DNA Research #DNA Re: The Jews as a Middle Eastern People #dna

Sean Silver <sean_silver@...>

First Ittai, let me compliment you on your insight.

I certainly agree that we are gaining this data which seems to
support continually-clarifying theories.

However, there seems to be little incentive for the academic
community to further investigate (either to support or refute)
these theories which does not convey such ground-breaking (and
media-friendly) results as the Cohane Modal Haplotype. During
the last conference, Dr. Behar said that he would not be able
to procure funding for such projects that may be of interest
to the Jewish and/or historical community, but don't have that
grant-level appeal. I'm afraid that in today's climate, grants
are only conferred for research which can spur a first-section
newspaper article or a book which may reach a certain level of

The challenges that a lot of individual project administrators
have is that most all of them do not have the knowledge to take
the project to the next level. For example, Doron Behar
encouraged us to publish our results if they are significant.
However, that is not only daunting to most administrators, it
might well be beyond their ability to create a viable
scientific paper. Furthermore, it is far more difficult to have
your findings accepted by the larger population genetic
community without the pedigree.

Additionally, there is also the burden of practicing scientific
skepticism when you have a set purpose for your project. It is
very difficult to objectively interpret data when it very well
may change the purpose of, or even invalidate your project.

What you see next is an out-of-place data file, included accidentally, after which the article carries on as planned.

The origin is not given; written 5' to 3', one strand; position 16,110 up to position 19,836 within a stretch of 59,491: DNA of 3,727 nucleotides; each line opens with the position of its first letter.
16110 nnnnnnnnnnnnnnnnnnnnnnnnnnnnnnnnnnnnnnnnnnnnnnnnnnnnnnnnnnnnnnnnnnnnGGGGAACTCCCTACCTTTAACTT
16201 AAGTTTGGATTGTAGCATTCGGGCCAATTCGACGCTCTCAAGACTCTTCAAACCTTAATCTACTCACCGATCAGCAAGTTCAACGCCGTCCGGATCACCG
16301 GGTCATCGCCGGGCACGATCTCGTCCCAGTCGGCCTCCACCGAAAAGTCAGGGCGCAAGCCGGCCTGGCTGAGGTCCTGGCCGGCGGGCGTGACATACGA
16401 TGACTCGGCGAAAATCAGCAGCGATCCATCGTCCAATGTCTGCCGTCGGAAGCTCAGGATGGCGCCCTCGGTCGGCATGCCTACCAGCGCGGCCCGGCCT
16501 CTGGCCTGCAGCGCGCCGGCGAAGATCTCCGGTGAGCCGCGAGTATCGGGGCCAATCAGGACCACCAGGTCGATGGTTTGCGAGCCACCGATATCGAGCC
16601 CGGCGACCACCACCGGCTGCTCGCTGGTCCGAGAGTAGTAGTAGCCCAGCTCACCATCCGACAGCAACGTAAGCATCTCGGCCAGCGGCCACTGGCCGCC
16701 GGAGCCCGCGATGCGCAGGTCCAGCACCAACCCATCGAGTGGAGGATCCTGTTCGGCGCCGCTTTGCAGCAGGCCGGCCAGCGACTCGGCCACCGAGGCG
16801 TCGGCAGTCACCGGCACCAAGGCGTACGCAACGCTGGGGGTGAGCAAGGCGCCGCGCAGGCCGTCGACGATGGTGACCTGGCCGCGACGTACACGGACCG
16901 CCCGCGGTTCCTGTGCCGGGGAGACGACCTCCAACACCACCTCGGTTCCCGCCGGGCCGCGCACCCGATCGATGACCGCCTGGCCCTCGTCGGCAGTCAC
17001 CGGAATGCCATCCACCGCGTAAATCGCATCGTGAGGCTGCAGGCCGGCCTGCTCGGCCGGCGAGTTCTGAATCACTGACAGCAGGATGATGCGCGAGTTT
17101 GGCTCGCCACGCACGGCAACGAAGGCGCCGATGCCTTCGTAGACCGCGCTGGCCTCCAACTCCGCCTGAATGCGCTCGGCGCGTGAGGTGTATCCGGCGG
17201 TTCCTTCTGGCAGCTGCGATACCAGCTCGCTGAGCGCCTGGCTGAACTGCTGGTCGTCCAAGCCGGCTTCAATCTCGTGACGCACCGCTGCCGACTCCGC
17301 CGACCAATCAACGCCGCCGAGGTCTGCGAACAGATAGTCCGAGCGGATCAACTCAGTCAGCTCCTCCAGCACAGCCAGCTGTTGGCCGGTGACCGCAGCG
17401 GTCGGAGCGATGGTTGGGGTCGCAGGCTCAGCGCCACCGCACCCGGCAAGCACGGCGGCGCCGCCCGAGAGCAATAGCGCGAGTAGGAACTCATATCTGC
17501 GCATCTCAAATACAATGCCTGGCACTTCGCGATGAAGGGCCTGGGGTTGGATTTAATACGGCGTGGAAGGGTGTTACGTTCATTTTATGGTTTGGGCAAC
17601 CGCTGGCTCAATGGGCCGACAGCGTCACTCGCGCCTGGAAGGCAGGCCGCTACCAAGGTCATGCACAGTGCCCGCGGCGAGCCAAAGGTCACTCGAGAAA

That is not to say that the scientists don't have those
challenges, but they should also have the training in college
and post-graduate research to hnalde that skepticism more
easily. They also have more knowledge in their respective
fields in which to properly establish their initial theories,
as well as revise them leveraging previous experience.

Sean Silver

From: ittai.hershman@...
Date: Wed, 3 Nov 2010 09:03:56 -0400
My own frustration is that we seem to have a growing body of empirical data
that is generating theories, but between the technical specialized journal
articles and the broad-brush (often politically angled) mass media, there is
a narrative not being crisply told.
...given such a preponderance of (Eastern) European Ashkenazi Jewish data
points, surely we must be closer to understanding the more detailed
migrations of this population cluster >from 1st century Israel to [...] to
19th century Eastern Europe that would help tease out the
Sephardic/Ashkenazi split.

As one potential methodological example, using Rabbinic literature, we know
of specific people in specific towns in specific years who developed
Sephardi vs. Ashkenazi rites and customs; and we have the genealogical
history of their progeny. Perhaps this is a PhD thesis in development

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